Crisis In Suzhou: On Standby

I hate waiting. Hate it. Hate it nearly as much as I hate Chinese hospitals. So, waiting in a Chinese hospital – you might imagine – is one of my least favorite things to waste my hours on (and I waste a lot of hours).

So, I'm back at home, and Maggie's still not here. The doctor in his 2 minute daily room visit told Maggie that she'll have to wait until tomorrow to have the tests that will allow her to come home. The reasoning … none really. I mean, absolutely no real "care" has been given to Maggie in the 5 days she's been there. They take her blood pressure and temperature a couple times a day, and change the expensive IVs as soon as you ring the bell, but otherwise… it's like she's not even there.

If she gets up to find the doctor and figure out if she can go home, she's told that she should be lying down ("do you want to die!") and is fed some random patronizing garbage to make her do so. In an effort to relieve some of my frustrations I told her that if the bitch of a doctor (not her doctor, her doctor was no where to be found) speaks to her like she's a child and can't understand these 'fancy medical things' again she needs to explain to the doctor that there's no one on this planet that cares more about Maggie's health than Maggie, I come a close second… the doctor isn't even on the map – so what the fuck right does she think she has treating Maggie like some child under her care and too ignorant to understand these (rather simple) medical things.

It's pitiful and the sad part is, it's not going to change. At least not from what I've seen at this hospital. Unlike in the West where we're obsessive about knowing exactly what cell is doing what when we're diagnosed with something – here in China it would seem that people want to know as little as possible and have absolutely no problems waiting (without instruction or consultation) until the end of time to get whatever the doctor suggests.

I fucking hate hospitals and hate doctors. Useless bunch of dogoodnothings. All the times I've self-diagnosed here in China always sat a bit funny with me, like maybe I was taking too much into my own hands and should rely on properly trained health care professionals instead … turns out, I had no need to feel such things. As I mentioned previously, "health" and "care" should be nowhere near the term 'Chinese Hospital', and now I'm adding "professionals" as well.

So, allegedly, Maggie's having some tests tomorrow morning. Allegedly after said tests she'll be coming home (as we're pretty certain she's mostly healed up). Allegedly I'll be posting my last "Crisis" update tomorrow. Allegedly China is the largest socialist country in the world, where the "people" come first.

13 Responses

  1. I’ve been reading the updates on Maggie with plenty of concern and empathy. I’ve had medical scares myself in China (skin cancer surgery at the worst), but when I had them with my kids earlier this year in China, then I really felt that combined sense of helplessness, anger and distrust you’re having. Our girls had flu or food poisoning or whatever that lead to severe dehydration. The doctors wanted to start them on 3-day IVs and give them a full battery of chest X-rays. WTF? We told them to bugger off and I just got some OTC meds and home remedies and nursed them back to health myself. Maggie’s situation sounds even more unsettling, though, not even knowing for sure what the problem is. So 1% “I hear ya/been there done that” and 99% wishing you and Maggie both the best for a quick and happy end to this…and you’re right, it is one…this crisis. Hang in there!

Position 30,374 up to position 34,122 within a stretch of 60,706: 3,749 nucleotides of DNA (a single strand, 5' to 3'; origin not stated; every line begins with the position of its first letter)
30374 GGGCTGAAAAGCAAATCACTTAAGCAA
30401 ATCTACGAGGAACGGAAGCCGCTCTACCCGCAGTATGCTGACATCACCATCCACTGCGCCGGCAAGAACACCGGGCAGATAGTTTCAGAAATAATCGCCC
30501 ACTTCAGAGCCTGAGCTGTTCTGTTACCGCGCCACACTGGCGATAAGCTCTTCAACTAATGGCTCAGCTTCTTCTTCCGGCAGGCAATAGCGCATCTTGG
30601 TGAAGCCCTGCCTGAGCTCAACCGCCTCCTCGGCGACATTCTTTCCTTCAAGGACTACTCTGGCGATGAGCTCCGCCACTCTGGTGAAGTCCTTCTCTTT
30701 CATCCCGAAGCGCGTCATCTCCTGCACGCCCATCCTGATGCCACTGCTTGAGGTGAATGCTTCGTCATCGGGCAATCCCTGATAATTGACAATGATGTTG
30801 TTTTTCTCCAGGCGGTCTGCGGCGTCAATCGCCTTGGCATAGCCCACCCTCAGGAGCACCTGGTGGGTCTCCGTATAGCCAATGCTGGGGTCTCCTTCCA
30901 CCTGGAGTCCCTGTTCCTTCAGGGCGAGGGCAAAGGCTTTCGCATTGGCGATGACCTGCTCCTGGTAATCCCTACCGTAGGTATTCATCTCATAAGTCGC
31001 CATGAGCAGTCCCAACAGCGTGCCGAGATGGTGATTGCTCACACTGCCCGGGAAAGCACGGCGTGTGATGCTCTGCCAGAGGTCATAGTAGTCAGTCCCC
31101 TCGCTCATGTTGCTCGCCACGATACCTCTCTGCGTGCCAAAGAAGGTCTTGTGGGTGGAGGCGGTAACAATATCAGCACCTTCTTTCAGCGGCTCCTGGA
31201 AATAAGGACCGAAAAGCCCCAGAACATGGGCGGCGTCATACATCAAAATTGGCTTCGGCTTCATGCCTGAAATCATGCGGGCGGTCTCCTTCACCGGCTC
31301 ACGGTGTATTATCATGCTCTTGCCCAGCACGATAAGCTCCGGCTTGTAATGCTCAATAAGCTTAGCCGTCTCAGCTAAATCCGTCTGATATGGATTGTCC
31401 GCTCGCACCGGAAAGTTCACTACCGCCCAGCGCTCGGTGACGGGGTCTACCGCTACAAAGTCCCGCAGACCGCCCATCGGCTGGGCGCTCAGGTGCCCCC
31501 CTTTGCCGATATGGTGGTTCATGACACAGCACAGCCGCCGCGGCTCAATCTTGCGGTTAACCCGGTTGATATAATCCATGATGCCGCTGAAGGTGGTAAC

2. My best to you and Maggie. I hope by now she is home and resting comfortably.

    Did they ever tell you what the problem was?

  3. Although I’m in a “China can go fuck itself” mood this week, I do feel compelled to mention that I was in a very good American hospital last year for nine days, and experienced a somewhat similar reception. There were a lot of people telling me, “We’re just going to have to wait and see,” as my symptoms got worse. In order to get any information at all, my parents had to jump back into typical “overbearing parent” mode with phone calls, chart stealing, and general harassment of the doctors.

    So it all might very well be a hospital thing rather than a Chinese hospital thing.

    That being said, hospitals in general are evil, China is currently not my favorite country, so Chinese hospitals must be some detestable combination of the two. Good luck. I hope Maggie gets out quick! Before they try to steal her brain.

  4. uhm…i’ve waited hours at the “emergency”…oh and i was put on a waiting list for pulling out wisdom teeth that lasted ..almost half a year…my dentist told me i had to pull them out “asap” so they would stop crushing my other teeth..and then he just put me on the “asap-list”!…oh not in china by the way